During the early morning hours of Sunday, January 27, just one week ago today, fire swept through Tim and Victoria Lasita’s Delhi Township home. The house was destroyed, and with it, practically all their possessions. Tim, Victoria and their two sets of triplets—6 children in all, under the age of 6—were now homeless, and had nothing. To compound the problem, the Lasitas had been having financial difficulties as a result of trying to care for 6 children, and in an attempt to cut costs they had reduced the coverage of their homeowner’s insurance and cancelled their car insurance.
By Tuesday of this past week, the Cincinnati community had responded to this tragedy with an overwhelming outpouring of generosity. The Lasitas have received offers of places to stay and cars to drive. Donations of clothing and money have poured in, and fund-raisers have been scheduled. Tim Lasita, in an interview with the Cincinnati Enquirer, commented: “We never asked for a handout, but the offers of help keep coming. So do our tears.”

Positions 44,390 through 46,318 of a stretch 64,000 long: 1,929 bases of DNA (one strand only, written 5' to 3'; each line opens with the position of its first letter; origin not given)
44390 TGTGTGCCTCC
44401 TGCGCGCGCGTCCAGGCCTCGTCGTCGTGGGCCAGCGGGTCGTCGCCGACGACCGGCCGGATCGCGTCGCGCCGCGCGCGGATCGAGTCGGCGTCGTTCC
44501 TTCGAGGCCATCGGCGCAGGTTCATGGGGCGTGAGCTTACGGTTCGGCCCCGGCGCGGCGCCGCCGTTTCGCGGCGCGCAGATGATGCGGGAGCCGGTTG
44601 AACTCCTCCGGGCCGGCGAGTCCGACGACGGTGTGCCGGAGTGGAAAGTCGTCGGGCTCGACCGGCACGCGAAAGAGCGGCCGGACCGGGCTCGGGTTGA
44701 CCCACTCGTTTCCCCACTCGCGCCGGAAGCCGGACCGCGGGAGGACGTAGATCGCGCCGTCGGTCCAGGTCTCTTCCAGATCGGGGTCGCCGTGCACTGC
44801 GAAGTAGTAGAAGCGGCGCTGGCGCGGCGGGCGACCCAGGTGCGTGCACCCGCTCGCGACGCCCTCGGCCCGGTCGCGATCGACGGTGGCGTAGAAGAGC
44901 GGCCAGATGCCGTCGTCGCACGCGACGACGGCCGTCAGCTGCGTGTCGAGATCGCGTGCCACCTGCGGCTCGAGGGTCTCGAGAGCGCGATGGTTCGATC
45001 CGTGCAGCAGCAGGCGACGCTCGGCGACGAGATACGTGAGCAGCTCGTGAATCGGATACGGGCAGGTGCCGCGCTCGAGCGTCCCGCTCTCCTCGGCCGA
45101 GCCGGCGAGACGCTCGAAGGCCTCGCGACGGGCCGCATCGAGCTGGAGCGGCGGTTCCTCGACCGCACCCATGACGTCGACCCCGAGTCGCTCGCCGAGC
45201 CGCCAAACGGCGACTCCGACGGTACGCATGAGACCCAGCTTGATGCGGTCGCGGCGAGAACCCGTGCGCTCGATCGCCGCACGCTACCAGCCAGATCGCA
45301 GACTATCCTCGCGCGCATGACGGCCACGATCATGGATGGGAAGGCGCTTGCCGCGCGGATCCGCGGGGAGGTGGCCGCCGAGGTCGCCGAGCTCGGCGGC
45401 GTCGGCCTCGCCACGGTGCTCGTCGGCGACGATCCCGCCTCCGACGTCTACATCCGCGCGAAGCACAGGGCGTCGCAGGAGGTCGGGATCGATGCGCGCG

And his wife, Victoria, added that her heart has been touched by the community’s display of kindness. “I can’t believe how people have opened their hearts and their wallets for us,” she said.
Tim Lasita summed up his feelings when he said, “The goodness in people leaves me nearly speechless. If anyone ever tells you that people are self-centered and don’t help out around here, just send them to me. I’ll set them straight.” (Cliff Radel, The Kindness of Strangers, Cincinnati Enquirer, Jan 29, 2008)
I am reminded when I hear stories like that of what Seth Wilson used to say. Seth was the founding Dean of Ozark Christian College, and he was convinced that being a Christian meant serving people. It meant giving of yourself, and allowing God to use the gifts He has given you to bless other people. And to underscore that idea, Seth used to say: “They’ll never care how much we know, until they know how much we care.”